Volunteers from around the world have worked within the rural setting of Ruhanga in south-west Uganda for several years helping develop community projects that support young people, and their families establish a better future. The projects to date include a successful development school, now attended by over five hundred local children, workshops and a gravity well bringing clean, piped water into the community. A volunteer can take part in multiple projects whereas in other organisations a volunteer is often stuck to the one thing they sign up for.
Since 1990 the Human Development Report has published the Human Development Index (HDI) which provides a composite measure of three basic dimensions of human development: health, education and income. Uganda’s HDI is 0.456, which gives the country a rank of 161 out of 187 countries with comparable data, placing Uganda below the regional average.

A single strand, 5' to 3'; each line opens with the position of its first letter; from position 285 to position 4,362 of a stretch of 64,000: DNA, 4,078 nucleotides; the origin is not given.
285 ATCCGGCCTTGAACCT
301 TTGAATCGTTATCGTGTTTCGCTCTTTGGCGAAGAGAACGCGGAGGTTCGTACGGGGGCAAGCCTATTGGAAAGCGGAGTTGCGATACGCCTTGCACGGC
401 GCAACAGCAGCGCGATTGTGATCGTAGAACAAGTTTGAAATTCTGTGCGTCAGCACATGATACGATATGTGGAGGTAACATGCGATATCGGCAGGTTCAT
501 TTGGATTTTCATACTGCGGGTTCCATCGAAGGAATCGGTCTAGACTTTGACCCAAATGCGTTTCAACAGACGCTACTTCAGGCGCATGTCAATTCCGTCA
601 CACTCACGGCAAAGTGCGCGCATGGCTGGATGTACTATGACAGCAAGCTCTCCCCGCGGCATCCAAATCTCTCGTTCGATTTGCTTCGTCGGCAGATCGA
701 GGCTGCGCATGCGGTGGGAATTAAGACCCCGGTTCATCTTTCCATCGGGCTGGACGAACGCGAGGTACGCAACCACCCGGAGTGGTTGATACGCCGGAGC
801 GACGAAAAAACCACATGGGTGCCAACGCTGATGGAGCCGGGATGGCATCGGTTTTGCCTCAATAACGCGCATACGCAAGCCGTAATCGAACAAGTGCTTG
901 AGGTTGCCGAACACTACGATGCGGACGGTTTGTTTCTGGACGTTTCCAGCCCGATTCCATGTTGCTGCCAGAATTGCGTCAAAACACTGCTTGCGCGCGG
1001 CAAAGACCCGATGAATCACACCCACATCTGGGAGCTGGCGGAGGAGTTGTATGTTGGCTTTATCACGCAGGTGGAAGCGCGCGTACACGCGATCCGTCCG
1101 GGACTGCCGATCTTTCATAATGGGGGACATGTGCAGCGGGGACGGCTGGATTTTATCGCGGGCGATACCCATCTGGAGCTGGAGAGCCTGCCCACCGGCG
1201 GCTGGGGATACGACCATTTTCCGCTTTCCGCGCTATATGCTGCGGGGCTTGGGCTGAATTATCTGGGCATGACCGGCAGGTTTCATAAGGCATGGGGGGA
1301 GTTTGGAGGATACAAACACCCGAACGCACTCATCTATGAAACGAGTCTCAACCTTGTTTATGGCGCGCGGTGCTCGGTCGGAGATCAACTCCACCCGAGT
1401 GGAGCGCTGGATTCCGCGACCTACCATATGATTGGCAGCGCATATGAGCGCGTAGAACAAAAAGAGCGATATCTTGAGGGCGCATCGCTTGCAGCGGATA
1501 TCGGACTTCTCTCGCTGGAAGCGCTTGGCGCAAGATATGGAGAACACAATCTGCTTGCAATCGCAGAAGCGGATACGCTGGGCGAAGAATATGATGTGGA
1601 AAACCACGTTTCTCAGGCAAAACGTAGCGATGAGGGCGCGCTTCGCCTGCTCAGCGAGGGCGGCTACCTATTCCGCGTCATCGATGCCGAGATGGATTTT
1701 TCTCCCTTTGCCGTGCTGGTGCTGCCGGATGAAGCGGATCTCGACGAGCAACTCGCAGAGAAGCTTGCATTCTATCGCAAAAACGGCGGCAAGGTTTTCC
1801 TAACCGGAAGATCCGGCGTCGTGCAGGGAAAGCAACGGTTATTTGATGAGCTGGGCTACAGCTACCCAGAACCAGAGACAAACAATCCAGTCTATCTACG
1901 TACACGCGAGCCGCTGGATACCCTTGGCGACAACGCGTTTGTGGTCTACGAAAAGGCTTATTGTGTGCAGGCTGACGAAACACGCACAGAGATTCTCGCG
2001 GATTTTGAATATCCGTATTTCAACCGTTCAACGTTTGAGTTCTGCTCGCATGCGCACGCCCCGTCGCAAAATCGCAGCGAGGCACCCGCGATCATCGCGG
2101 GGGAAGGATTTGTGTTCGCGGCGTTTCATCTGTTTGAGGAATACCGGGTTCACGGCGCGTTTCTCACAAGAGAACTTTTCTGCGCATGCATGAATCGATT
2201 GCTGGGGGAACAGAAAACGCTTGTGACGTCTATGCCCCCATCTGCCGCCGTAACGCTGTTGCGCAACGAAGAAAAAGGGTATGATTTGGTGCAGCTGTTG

By volunteering, visiting as a tourist, completing a medical elective, or donating. You will help improve the health, education, and income of people in the region. This is because the McNeil Medical Centre is a project within a Ugandan NGO called ”Stand on Your Own”, which consists of: The Ruhanga Development School, an expanding vocational training centre; tourism generating projects and workshops run in the local fishing villages and Queen Elizabeth National Park safaris. Stand On Your Own’s website is here: http://standonyourown.org/ and talks about these projects in more depth.
Volunteering and placements are usually done by International applicants, because this is not a job offer –there is no payment and in addition volunteers will pay their own costs for accommodation, meals and all travel.
“As a junior doctor I attended the local district general hospital – Itojo, which is 0.5miles away from the lodge, easily travelled to either by foot or by hitching a quick ride. This experience gave me a great insight into the workings of a local hospital, and I got some great opportunities to be quite hands on in the emergency department.”